Friday, August 16, 2019

Cu Acquisitions

I had a chuckle at Cordoba’s PR (link) on their resources, it is quite small, and spread over several deposits, but it made me think….

How good does a porphyry copper deposit need to be to give a massive erection to a mining executive and make them splash their wodge to buy it?

Fortunately, Oroco Resources had included a nice slide in their presentation (link), that I was able to use.

  • CuEq derived from Cu and Au, the other metals don’t generate much value
  • 100% recovery
  • Metal prices of:
    • Cu = US$2.50/lb
    • Au = US$1250/oz
    • Ag = no-one gives a shit about this
Magenta = San Matias
Quite a spread, please note that I haven’t separated producing mines from development projects, and many of the largest deposits will have a high-grade core/starter pit (e.g. Cobre Panama), but you can clearly see that all bar one (El Pilar in Mexico) contained >1Mt copper.

So, plot on your favorite Cu project to see where it is, as companies don't appear to be very choosy with what they buy,.

In my opinion, we can see that lots of these projects are too low grade (<0.5% Cu) for development, but it seems that the only thing that matters is size.

I’m sure it is more technical than that, but it is an interesting guide to have a look to see is out there, and when copper starts raging, the FOMO will be strong and lots of stupid strategic acquisitions will be made and hopefully you’ll make out like bandits.


  1. It’s a useful guide. I think most majors would be looking to acquire projects capable of producing 200k tpy of copper for at least 30 years, to make it through several cycles of copper price. They would also want production costs to be lower quartile. Clean concentrate and no acid generation potential.

  2. At least one copper mine acquisition left off: Apr 30, 2013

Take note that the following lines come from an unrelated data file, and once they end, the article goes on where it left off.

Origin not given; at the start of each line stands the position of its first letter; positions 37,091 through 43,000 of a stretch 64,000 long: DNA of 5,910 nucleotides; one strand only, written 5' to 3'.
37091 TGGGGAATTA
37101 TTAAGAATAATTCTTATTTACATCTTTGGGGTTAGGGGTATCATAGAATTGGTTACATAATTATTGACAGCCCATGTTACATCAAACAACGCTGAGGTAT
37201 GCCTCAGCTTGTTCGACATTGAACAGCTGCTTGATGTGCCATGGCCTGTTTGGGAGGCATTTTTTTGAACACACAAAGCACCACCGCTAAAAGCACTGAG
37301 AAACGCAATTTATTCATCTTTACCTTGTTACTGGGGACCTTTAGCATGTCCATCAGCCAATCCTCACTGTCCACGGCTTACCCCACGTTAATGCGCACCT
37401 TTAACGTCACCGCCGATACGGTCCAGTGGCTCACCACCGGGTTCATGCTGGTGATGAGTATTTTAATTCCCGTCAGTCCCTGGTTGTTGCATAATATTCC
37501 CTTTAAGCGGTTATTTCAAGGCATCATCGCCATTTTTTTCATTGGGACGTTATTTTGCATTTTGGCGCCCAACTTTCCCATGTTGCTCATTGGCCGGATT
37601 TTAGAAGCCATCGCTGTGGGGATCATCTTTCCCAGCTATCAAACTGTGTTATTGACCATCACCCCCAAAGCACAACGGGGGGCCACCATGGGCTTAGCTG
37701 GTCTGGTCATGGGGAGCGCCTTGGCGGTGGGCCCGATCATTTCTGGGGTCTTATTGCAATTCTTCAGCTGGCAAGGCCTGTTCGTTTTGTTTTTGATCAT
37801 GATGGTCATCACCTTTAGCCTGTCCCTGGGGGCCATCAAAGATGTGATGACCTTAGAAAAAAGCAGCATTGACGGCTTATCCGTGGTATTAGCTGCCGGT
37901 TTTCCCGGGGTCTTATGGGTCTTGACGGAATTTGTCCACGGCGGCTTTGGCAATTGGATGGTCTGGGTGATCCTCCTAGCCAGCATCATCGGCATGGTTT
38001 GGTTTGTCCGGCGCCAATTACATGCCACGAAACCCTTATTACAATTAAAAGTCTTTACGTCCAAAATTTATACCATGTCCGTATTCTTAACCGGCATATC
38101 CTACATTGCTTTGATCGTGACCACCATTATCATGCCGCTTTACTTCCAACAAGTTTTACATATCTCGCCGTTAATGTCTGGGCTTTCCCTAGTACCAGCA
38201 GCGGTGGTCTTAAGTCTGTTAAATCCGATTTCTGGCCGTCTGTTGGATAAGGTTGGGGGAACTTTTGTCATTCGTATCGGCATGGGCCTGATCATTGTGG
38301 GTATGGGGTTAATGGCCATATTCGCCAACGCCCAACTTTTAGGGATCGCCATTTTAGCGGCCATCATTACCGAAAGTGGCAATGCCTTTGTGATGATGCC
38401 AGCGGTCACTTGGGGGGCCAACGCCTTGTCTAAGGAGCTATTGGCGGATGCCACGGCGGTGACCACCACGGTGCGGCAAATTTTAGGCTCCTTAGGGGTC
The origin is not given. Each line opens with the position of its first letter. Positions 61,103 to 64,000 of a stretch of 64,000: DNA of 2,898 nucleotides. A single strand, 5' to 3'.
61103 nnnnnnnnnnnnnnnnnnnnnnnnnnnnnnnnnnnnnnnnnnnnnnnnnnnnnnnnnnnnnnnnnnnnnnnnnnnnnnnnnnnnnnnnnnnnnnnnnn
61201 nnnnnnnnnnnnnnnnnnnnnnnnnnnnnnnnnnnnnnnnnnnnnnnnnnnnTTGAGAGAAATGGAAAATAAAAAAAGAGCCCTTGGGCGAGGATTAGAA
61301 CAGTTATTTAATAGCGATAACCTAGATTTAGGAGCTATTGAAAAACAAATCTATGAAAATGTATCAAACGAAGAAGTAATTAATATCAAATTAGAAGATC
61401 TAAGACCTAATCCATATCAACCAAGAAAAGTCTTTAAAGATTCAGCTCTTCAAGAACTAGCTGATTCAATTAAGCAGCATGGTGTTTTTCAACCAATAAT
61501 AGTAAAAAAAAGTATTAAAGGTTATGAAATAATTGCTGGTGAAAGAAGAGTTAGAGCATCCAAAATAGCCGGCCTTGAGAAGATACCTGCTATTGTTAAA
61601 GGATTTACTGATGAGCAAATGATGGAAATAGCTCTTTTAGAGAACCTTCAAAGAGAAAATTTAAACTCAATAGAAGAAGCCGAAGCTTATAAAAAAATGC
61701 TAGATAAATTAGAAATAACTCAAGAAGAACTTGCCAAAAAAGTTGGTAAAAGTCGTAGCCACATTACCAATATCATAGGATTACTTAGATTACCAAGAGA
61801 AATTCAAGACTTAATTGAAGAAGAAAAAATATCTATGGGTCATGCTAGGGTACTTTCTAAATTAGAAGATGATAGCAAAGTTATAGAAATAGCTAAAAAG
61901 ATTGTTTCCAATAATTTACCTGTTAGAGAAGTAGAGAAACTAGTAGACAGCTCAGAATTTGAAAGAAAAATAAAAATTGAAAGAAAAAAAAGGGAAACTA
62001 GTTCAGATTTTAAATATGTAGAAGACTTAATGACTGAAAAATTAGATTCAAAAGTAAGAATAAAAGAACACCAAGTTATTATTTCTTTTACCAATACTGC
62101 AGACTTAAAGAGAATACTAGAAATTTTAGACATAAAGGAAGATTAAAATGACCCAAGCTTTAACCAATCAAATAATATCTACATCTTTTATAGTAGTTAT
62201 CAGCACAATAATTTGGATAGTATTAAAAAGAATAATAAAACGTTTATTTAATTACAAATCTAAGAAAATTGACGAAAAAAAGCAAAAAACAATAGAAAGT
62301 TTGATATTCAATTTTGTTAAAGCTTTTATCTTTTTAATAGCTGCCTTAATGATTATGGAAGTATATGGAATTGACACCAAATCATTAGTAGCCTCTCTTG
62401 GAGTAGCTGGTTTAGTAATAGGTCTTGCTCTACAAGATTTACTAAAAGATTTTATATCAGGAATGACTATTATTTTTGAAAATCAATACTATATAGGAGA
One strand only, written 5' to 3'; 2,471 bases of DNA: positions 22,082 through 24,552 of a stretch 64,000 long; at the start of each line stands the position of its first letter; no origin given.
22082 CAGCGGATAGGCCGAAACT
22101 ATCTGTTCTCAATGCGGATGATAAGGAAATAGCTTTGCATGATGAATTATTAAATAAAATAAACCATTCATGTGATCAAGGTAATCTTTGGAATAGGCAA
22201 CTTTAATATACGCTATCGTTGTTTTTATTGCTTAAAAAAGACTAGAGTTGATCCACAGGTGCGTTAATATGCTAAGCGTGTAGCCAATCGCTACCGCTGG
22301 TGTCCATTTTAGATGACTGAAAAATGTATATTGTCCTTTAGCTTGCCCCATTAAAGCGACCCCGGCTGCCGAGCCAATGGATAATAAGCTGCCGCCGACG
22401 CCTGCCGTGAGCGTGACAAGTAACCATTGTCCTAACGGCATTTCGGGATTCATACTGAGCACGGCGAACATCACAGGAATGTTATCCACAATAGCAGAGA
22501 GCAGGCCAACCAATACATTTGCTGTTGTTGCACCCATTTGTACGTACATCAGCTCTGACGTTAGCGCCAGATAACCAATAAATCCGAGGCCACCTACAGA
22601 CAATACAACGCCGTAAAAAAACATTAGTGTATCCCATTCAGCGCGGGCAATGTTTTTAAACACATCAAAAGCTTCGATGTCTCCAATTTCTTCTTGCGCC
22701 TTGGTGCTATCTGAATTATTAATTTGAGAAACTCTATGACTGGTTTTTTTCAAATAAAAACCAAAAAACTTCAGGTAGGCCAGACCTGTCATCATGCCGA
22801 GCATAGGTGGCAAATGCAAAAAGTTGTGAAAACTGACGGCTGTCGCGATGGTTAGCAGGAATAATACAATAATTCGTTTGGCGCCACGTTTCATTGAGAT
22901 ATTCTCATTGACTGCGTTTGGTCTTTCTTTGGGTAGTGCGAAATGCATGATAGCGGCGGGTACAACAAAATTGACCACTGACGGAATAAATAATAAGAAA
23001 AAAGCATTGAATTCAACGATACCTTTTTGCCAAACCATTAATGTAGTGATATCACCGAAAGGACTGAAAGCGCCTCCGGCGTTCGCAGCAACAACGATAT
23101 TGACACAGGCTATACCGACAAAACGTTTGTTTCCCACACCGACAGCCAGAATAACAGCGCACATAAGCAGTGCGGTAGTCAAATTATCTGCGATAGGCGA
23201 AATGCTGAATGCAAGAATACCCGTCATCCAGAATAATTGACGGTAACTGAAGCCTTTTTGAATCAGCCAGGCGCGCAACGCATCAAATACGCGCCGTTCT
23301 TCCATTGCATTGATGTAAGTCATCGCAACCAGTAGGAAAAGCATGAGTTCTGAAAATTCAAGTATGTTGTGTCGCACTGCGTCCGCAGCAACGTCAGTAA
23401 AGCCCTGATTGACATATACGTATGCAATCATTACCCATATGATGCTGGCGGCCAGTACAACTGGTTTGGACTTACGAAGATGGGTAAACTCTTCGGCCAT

Capstone Mining Corp. has agreed to buy BHP Billiton's Pinto Valley Mine in Gila County and the related San Manuel Arizona Railroad for $650 million in cash. Proven and probable mineral reserves increased to 473.8 million tonnes grading 0.31 percent copper (2016).

    1. It is there, Oroco used total project resources (reserves and resources) so for Pinto Valley/Castle Dome, the project resources were ~1Bt @ 0.35%Cu (and minor Mo)

  3. That Oroco slide is no longer in the investor presentation deck.
    The May 2018 RBC Capital Markets: The World Needs More Copper has two gems:
    On Oroco's web site:

    Larger projects tend to come with lower IRRs
    Exhibit 4: Large project come with larger capex at the expense of IRR
    (NOTE: Not translated from Mongolian)

    Exhibit 8: Smaller higher grade projects tend to have lower capital intensity

  4. Interesting guide.

    Hoping you will have time to update your thoughts on GGI... I wonder how good their down hole and collar surveys are - they could have a big influence on size. 60 m apart? Or 6 m apart? Or more? (I'm a huge skeptic so I'm guessing closer to 6 then 60.....)

    1. Done! I had planned to do an update, but work got in the way

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